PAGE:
Member Profile: Serena Ingre
March 19, 2018
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Meet Serena Ingre,
International Communications, Clif Bar
We periodically feature veteran and new PRSA San Francisco members and tell the story of their public relations career. If you would like to suggest a PRSA San Francisco member for a profile, please send an email to firstname.lastname@example.org.
Why did you join PRSA and what is one of your favorite benefits that the organization provides?
The group helps me stay up to date on trends and stay plugged into our broader industry through PRSA's various trainings, conferences, webinars and other events. Generally, it offers good content and connections and helps expand my perspective outside of my current role.
You have been in PR for more than 10 years. Share a few ways it has changed over the years and where you see it going.
The PR landscape has changed and continues to evolve but a lot of the foundation remains the same. Here are areas where I see the most change and where it's going:
- Personalization: Consumers are seeking brands and products that they can connect and engage with at a more personal level. Brands that can provide consumers with meaningful and customized PR experiences will be ahead of the pack.
- Values: Similar to the above, brands that have a strong values-based culture and/or that focus on actively communicating around values held by their consumers, will be able to spark those emotional connections that can lead to long-term consumer loyalty.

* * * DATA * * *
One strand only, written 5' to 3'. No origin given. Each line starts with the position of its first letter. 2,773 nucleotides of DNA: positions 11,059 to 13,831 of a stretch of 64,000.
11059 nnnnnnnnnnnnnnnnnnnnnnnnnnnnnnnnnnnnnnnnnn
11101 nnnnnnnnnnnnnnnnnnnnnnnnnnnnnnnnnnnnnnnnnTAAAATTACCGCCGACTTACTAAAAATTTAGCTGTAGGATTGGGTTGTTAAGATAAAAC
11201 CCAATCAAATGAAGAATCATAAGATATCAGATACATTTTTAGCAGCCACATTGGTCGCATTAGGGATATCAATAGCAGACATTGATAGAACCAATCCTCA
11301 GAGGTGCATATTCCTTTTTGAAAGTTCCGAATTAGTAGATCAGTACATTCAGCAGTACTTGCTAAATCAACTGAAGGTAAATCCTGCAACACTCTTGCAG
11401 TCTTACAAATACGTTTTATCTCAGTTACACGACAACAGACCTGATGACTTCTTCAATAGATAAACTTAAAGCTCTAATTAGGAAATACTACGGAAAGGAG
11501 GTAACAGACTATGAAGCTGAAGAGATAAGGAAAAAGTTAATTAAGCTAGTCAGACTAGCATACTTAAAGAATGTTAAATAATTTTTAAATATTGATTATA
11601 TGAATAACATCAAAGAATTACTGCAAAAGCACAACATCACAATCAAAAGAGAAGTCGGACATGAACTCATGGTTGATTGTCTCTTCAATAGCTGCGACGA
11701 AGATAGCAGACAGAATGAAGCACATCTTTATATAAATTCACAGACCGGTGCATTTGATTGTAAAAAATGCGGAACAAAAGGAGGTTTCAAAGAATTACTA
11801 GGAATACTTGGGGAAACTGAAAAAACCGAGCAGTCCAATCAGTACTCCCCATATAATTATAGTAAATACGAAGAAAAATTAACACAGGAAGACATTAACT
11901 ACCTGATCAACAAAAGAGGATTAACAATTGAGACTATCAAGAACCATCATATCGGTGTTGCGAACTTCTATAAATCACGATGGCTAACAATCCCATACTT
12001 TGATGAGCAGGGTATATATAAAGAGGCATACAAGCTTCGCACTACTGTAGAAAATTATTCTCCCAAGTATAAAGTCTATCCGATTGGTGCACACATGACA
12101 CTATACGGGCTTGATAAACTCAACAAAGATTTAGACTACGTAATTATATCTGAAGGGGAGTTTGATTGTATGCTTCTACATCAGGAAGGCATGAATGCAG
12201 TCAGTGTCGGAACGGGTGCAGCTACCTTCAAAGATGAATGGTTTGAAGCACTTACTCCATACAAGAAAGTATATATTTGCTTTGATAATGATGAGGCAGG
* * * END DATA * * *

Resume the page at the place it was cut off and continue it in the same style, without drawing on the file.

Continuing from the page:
- Influencers: While traditional media relationships are still relevant, influencer relationships are equally or more important today. Influencers often have as much authority and reach as traditional media, and come with an extremely loyal following. Leveraging those relations in a strategic way will be key to any successful brand and/or product PR campaign.
- Technology: The shift to digital and mobile changed the ways of engaging and consuming information – and dropped attention spans – making it both easier and harder to really connect with your audience.
Tell us about one of your most memorable experiences during your career.
One of my most memorable PR experiences was during my time at the Natural Resources Defense Council. In the wake of the 2010 BP oil spill in the Gulf of Mexico, NRDC sent a team to Louisiana to support local groups, monitor air quality and human health impacts. Through a collaboration with StoryCorps and its MobileBooth – an Airstream trailer outfitted with a recording studio – we launched an initiative to collect stories and document the experiences of those living through the largest U.S. oil spill on record. With New Orleans public radio station WWNO as a media partner for these recordings, the station aired a selection of the interviews and created special content around this project. While it was heartbreaking seeing firsthand the impacts of the oil spill on local communities, I was also proud and grateful to be part of such an important PR effort to give a voice to those people and communities.
What's your best advice to the new generation of PR professionals?
My advice would be to invest time in building strong relationships at work and with external partners as these are critical both in your current role and into the future. Communications expertise is needed across all sectors so you never know where the next best opportunity may be. In my career to date, I’ve worked in government, agency, environmental non-profit and consumer packaged goods. Also, take pride in your work – no matter how small a task may seem, it is a representation of who you are.